Now, we will analytically examine the laser model in order to gain insight as to what is really going on beneath the pictures. First we will determine the fixed points of the system. The fixed points of a system are the points where the system is not changing as time goes on, that is, and are equal to zero at the fixed point (e, n.) That is,
Solving these equations yields the fixed point (e = 0, ).
Our next step is to calculate the stability of this fixed point. (There may be other fixed points, but we will not consider them here.) In order to do this, we will simplify the system by means of linearization, a process which describes the behavior of the system close to the fixed point. To linearize, we make a change of variables in our system of real equations (that is, using and ):
Substituting these values into our original system, we get:
Since we are only looking at the system close to the fixed point, is a relatively small change. One expects terms in , , or of higher order than one will be even smaller. We will therefore neglect these higher-order terms, leaving us with a linear system. That system is:
Notice that the term on the right hand side of the last equation is always less than zero if is positive, and greater than zero if is negative. This means that tends toward zero, a trend we call stability. It remains to be seen if e is stable. To do this, we will find a threshold value for J, called , at which the stability of e changes. Consider Eqn. (19) with :
Notice that the right-hand side of this equation is of the form , where
When this form is encoutered in a differential equation, we can re-write the equation (Eqn. 22) as:
If then will grow, and if a < 0 it will decay to zero. From this we see that the threshold value, , for stability occurs when a = 0, i. e.,
Solving this equation for gives the value for J at which the stability of e changes, as desired.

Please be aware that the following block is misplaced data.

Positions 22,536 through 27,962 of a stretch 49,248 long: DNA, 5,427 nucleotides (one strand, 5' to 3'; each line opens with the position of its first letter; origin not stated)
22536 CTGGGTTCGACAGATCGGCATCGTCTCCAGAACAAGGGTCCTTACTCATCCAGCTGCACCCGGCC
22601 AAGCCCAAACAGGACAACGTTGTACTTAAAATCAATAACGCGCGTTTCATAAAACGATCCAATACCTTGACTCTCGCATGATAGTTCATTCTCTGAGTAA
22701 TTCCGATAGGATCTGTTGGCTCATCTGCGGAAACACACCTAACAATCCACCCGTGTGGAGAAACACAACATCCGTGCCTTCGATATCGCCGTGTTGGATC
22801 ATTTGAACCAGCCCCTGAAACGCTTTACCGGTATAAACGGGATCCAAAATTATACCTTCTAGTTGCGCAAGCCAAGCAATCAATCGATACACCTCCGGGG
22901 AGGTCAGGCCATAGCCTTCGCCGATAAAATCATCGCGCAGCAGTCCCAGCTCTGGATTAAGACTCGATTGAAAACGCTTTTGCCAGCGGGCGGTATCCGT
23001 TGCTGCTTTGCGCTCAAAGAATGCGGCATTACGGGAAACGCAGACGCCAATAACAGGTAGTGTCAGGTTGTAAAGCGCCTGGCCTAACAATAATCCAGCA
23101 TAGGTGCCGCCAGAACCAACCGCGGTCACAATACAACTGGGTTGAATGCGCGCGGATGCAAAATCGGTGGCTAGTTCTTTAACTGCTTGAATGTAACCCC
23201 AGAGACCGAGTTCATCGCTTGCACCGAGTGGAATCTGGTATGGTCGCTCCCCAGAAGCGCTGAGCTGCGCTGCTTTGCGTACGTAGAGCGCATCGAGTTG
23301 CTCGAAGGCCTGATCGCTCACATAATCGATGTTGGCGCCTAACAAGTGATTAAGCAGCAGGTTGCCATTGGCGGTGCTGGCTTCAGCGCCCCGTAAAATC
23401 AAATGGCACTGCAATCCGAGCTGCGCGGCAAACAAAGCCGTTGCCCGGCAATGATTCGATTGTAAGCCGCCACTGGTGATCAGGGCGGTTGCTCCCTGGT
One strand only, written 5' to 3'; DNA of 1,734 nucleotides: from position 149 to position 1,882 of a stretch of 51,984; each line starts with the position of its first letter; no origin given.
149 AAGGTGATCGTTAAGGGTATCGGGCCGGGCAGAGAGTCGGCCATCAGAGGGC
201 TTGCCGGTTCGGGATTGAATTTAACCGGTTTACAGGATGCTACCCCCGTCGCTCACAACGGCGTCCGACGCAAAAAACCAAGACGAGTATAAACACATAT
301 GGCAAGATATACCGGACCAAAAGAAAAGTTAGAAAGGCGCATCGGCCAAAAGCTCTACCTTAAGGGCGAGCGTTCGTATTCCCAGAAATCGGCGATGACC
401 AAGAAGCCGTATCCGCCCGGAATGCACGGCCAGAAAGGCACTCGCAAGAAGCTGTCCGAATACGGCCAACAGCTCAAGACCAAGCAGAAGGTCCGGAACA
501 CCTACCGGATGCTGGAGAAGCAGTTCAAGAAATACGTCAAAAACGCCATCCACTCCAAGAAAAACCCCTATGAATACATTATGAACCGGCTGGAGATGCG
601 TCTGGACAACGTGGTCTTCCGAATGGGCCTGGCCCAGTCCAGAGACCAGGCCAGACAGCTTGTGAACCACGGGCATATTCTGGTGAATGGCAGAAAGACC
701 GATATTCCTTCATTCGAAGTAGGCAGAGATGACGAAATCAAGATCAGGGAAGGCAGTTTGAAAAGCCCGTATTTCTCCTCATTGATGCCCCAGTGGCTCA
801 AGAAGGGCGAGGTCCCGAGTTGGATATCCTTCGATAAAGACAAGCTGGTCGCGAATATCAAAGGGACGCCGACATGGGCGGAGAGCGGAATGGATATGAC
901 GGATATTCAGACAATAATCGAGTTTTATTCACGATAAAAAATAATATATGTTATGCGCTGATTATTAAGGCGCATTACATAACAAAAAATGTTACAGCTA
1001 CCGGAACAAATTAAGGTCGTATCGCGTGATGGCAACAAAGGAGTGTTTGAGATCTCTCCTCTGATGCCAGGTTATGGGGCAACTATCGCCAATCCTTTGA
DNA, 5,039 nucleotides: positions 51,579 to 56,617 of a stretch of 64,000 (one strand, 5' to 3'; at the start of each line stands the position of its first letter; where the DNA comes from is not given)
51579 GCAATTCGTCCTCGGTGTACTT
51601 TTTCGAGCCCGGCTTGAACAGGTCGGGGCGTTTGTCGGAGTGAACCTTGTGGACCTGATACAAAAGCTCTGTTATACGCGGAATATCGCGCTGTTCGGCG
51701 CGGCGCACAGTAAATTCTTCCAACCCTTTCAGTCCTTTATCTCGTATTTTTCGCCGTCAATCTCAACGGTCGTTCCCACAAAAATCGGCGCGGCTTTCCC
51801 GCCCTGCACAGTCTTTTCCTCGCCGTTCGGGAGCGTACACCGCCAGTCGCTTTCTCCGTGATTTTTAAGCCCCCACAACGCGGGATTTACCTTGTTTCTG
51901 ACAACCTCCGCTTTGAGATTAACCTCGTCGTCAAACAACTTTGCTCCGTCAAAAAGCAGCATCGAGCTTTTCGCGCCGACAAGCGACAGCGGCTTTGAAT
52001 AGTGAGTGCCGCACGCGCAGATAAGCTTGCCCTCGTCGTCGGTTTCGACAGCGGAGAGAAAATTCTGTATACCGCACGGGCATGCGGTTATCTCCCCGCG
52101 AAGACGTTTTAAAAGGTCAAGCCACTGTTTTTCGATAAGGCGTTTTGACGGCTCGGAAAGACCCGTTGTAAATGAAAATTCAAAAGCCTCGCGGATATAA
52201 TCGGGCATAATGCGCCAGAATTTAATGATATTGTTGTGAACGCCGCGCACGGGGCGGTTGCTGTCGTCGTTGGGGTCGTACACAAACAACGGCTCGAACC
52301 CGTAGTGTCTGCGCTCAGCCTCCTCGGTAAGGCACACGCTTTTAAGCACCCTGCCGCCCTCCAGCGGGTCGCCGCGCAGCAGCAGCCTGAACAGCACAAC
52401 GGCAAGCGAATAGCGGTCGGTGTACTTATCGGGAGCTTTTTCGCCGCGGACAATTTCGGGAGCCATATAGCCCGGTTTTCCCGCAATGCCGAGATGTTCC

For , a is negative, which means e = 0 is linearly stable. On the other hand, for , e = 0 is unstable. This change in the stability of a fixed point is called a bifurcation.
Thus, when J becomes greater than , the fixed point becomes unstable, and a periodic solution of the system is born. Recall from our discussion of the trajectories of the system that if the value of J is too low, the value of e will approach 0 instead of a periodic solution. This corresponds exactly to the periodic solution born at . That is, if J is below , the laser will not begin lasing, rather, |e| will go to zero, as discussed earlier in Figures [2(a)-(b)]. This will become clear when we draw the bifurcation diagram of the system. A bifurcation diagram is a picture showing how the fixed points of a system change as a parameter is varied. Figures [3-4] show two bifurcation diagrams of our laser system.
Figure 3: Bifurcation diagram, J vs. N(=n)
Figure 4: Bifurcation diagram, J vs. ER(=A)
These bifurcation diagrams, drawn with AUTO, show the stability of the fixed point as the parameter J varies from 0 to 0.3, and all other parameters are fixed at the realistic values given earlier. Figure  shows how the value of the n component of the fixed point changes as J is increased, while Figure  shows how the A component of the fixed point changes as J changes. The thick line denotes stability of the fixed point, while the thin line denotes instability. The point at which the fixed point becomes unstable is exactly the value of . When J is above this value, the fixed point is unstable, when it is below this value, it is stable, just as we calculated earlier. What we did not calculate earlier is the existence of periodic solutions, denoted by the dots in the bifurcation diagrams. These periodic solutions show the type of behavior we saw in the orbits of the system: n settles to a certain value, and e rotates at a fixed radius in the complex plane. However, our bifurcation diagrams tell us even more than that. They tell us that no matter how high we turn up J, we will never get an increase in n. We will, however, get an increase in e, although our rate of gain of e decreases as J increases. This is highly useful information for understanding how our laser works! We now know that the periodic solution's value of n cannot be increased by simply adding more energy. We also know how much energy needs to be put into the system in order for the laser to begin lasing.